well nominate Gould or Vondorbilt nt onco. "
John J. Ingall's ' from the Vlco President's
Chamber , Washington , Juno 10,1333.
A Case of Innocuous Desuetude.
Delegates who fixed their affairs for only ft
two or thrco days' stay in Chicago will bo-
; In to regard the national convention ns bo
ng In danger of falling Into innocuous desue
tude through pernicious Inactivity.
Convent Ion Music.
Chairman of Texarllnn delegation ( rising
impressively to announce the vote of his state )
Texarllna casts fivolvotcst ! for Johulll
Sherman ! lit
Clerk of convention ( with business like
briskness ) Sherman 5.
Chairman of delegation ( stilt Impressively )
Throol for Algortl
Clerk ( briskly as before ) Alger 3.
Chairman of duloKiitlon ( with the voice
and manner of n man about to launch n now
planet Into snaco [ Onol Vote for Harri
son ! I !
Clerk Harrison 1.
Chairman of delegation ( standing on tip
toes and looklng.llko Ed in nnil Dantct claim
ing the world ) And Onot Vote II for
James ) ! ! G.miUlalncUll !
Clerk ( with business monotone ) lilaluc 1.
"The Dark Horse. "
Chlcaau A'cics ,
The use of this phrase , borrowed from the
raec-tr.ick , Is singularly appropriate In its ap-
pclatlon to obscure candidates for convcn-
ventloiml honors , who succeed hi winning the
The first use of the phrase occurs In Mr.
Disraeli's ( afterwards Lord Beaconsncld )
novel , "Young Duke , " when tlio heroine ,
Mary Dacro , gave her name to the unknown
but winning horse In the race. Tlio para
graph is this : "The llrst favorite was never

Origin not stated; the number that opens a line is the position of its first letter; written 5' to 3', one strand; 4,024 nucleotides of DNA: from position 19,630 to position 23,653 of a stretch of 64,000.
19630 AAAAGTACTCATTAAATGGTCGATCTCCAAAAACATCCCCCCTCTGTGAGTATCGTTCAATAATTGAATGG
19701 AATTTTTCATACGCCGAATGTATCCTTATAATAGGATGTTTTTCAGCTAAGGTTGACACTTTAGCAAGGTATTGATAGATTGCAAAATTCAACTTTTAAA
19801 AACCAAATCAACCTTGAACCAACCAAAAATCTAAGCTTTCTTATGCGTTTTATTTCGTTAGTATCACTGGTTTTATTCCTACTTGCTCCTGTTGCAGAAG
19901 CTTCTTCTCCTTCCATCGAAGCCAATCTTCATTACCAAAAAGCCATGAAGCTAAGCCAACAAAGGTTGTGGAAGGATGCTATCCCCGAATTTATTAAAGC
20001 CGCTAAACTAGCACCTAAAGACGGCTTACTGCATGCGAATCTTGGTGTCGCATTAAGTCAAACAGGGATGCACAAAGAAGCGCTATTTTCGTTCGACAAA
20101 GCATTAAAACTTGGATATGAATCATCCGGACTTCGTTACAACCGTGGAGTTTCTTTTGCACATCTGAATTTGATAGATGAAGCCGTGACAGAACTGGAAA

heard of , the second favorite was never seen
after the distance post , all tlio .tcu-to-ono
wore In the race , nnd a dark liorso which
had never been thought of rushed past the
grand bland in sweeping triumph. " The
phrase is so aptly descriptive of the exact sit
uation that it has been transferred from the
race-course to the nominating convention to
Illustrate that Its application is recognized
without a word of explanation.
Ho Slioutfl III iiiself Hoarse.
"Each man In convention maintains that of
His mnn is the onoVwhoin the rest must in
So ho gets up his boom-hnd shouts himself
hoarse , - -
And so Is on very good terms with
But lo I when the votes arc all taken , a
Descends on the chap who was wearing
He is all up the flume , for he's busted his
boom , ;
And ho is not on good terms with
STATE ANI > TKIIKITORY.
N ( > I > rnsku .lotting.
Hastings is moving for a now V. M. C. A.
Knox county sent her first man to the state
penitentiary last week.
Falrbury citizens are very busy Just now
trying to locate the postofllca.
It Is settled that the St. Joe & Grand Is
land railroad will build out of Alma at an
The railroad grade fioni CreiRhton to the
Verdigris is completed , and the railroad
graders have loft lor Sioux City.
Mr. LJ. Hedgecock , ot Nora , who was
taken to the Insane asylum at Lint'pln last
week , died there suddenly of paialysls.
Tno Kearney creamery cmplov.s twenty-
six men and sixteen teams gathering milk ,
and pays out $4,000 a month to farmcra.
The ladies of Mllford presented Company
A. of the national guard , of that place , with
a handsome banner u few evenings ago.
Little Johnnie Brown is the latest victim
at Cercsco of swimming on Sunday. Ho took
a dive in Yates' pond and came up across the
The Falrbury Huttcr & Egg company is
shipping ono car load of butter a week. In
addition to this , the creamery turns out 500
pounds per week.
The southern Nebraska medical society
met in Fuirbury Saturday last. Ur. lirad-
shaw was elected president and Dr. Easlon
of Hebron vice president.
All preparations for the fair at Ponca m
the fall have been completed. A prominent
ivrial nscciislonlst will enliven the oeecasioii
by Ins presence.
A school teacher in Otoo county Is charged
with cruelly beating an unruly boy with a
hedge-stick. The boy's body was severely
bruised and his scalp fiij'hUully torn.
Nunco county contains thirty-four persons
whoso average monthly pension from the
government is Sli.-lfl , or a total of SWl.fil )
monthly distribution of Uncle Sam's benevo
Seward is rapidly pushing forward as nn
enterprising town. Uesulos the new elec
tric. light , which has just been introduceil ,
they nro bcriously pondering over the mat
ter of running street cars.
A little son of W. S. Furay , of Superior , is